At this stage, Weiss, like many of his generation, counted himself an agnostic, having drifted away from his Jewish moorings despite his significant religious studies. He left Europe for the Middle East in 1922 for what was supposed to be a short visit to an uncle in Jerusalem. There he came to know and like the Arabs and was struck by how Islam infused their everyday lives with existential meaning, spiritual strength and inner peace. It was the start of a powerful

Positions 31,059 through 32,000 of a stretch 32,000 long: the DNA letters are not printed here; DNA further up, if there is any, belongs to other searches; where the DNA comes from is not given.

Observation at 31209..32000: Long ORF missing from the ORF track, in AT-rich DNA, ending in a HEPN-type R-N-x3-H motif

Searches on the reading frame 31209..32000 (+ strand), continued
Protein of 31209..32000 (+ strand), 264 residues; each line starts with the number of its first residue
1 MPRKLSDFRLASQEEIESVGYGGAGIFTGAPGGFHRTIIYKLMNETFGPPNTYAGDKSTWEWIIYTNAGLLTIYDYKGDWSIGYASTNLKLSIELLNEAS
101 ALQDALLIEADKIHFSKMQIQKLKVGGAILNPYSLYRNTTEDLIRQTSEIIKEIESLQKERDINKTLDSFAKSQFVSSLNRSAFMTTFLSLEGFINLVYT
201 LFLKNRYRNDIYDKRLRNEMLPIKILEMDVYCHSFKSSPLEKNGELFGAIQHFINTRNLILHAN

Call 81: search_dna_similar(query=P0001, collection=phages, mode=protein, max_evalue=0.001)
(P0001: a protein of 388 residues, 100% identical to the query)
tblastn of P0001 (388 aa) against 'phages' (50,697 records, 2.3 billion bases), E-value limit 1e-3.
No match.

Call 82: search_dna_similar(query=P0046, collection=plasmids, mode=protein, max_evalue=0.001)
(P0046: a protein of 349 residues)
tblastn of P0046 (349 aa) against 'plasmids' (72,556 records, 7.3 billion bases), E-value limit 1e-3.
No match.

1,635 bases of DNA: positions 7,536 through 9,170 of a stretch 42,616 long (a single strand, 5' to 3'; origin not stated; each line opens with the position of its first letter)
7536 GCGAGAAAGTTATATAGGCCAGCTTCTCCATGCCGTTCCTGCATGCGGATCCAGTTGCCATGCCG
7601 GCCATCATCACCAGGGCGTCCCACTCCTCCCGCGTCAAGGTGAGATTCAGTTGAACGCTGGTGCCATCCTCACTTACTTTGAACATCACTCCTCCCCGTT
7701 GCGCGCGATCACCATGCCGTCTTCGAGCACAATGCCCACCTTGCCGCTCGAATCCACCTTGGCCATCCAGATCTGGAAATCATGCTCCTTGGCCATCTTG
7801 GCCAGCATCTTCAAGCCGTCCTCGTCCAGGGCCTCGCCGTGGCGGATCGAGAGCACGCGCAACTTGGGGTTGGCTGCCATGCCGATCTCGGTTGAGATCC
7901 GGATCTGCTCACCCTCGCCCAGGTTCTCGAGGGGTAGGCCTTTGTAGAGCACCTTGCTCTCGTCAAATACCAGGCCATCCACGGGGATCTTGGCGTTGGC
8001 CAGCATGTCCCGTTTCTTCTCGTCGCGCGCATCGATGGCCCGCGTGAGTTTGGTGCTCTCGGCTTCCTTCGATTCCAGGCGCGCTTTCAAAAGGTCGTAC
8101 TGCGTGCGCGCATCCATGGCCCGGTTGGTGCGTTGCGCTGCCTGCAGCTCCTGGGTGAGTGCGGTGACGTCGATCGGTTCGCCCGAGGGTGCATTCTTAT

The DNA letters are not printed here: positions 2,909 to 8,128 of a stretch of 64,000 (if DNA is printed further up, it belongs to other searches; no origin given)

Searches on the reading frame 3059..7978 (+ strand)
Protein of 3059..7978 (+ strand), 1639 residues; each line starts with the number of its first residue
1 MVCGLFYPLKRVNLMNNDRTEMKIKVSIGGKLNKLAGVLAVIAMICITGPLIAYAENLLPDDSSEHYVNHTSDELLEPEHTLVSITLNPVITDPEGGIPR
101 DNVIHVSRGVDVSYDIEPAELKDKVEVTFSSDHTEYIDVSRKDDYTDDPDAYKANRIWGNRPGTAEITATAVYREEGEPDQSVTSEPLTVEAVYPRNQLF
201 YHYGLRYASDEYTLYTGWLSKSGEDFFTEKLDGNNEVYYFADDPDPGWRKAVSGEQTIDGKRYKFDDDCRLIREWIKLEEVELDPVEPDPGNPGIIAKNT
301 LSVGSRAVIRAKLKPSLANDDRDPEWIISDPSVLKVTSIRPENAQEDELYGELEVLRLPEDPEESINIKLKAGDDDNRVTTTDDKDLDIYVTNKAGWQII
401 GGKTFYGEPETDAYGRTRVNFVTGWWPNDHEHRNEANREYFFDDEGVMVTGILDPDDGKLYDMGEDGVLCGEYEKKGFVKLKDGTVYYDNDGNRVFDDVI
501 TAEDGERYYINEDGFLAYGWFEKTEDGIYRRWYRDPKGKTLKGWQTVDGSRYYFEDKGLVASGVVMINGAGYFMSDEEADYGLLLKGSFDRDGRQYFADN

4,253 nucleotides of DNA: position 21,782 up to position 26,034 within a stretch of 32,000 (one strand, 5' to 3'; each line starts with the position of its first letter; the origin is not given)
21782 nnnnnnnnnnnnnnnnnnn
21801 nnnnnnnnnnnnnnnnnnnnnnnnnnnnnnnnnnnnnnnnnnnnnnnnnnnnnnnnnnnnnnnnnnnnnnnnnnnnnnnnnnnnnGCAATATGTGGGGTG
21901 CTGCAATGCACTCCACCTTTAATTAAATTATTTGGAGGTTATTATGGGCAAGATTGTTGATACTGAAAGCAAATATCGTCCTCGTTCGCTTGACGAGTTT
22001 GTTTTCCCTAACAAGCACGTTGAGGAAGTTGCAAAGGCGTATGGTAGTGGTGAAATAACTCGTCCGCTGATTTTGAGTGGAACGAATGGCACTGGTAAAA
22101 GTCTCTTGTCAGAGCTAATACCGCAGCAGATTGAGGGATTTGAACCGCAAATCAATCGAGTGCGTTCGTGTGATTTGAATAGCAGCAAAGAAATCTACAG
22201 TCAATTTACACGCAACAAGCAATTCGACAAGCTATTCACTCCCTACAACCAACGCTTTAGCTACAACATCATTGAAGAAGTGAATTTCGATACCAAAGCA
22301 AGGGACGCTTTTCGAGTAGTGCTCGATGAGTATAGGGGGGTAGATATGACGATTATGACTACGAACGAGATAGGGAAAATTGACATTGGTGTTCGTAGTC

spiritual journey. Soon Weiss became, at the quite remarkably young age of 22, a correspondent for the Frankfurter Zeitung, one of the most prestigious newspapers of Germany and Europe at the time. As a journalist he travelled extensively, mingled with ordinary people, held discussions with Muslim intellectuals and met heads of state in Palestine, Egypt, Transjordan, Syria, Iraq, Iran and Afghanistan. During his travels and through his readings, Weiss’s interest in Islam increased as his understanding of its scripture, history and peoples grew. In part, curiosity propelled his explorations, but he also felt something darker—in his words, “a spiritual emptiness, a vague, cynical relativism born out of increasing hopelessness” from which he needed to escape. He remained agnostic, unable to accept the religious tenet that God spoke to and guided humankind by revelation. Back in Berlin from the Middle East a few years later, Weiss underwent an electrifying spiritual epiphany which he claimed was reminiscent of the experience of some of the earliest Muslims. Whatever it was, it changed his mind and his life. Asad next spent some six years in the Muslim holy cities of Mecca and Medina, where he studied Arabic, the Qur’an, the hadith (the traditions of Muslim Prophet Mohammed) and Islamic history. Those studies led him to what he described as: “the firm conviction that Islam, as a spiritual and social phenomenon, is still, in spite of all the drawbacks caused by the deficiencies of the Muslims, by far the greatest driving force mankind has ever experienced.”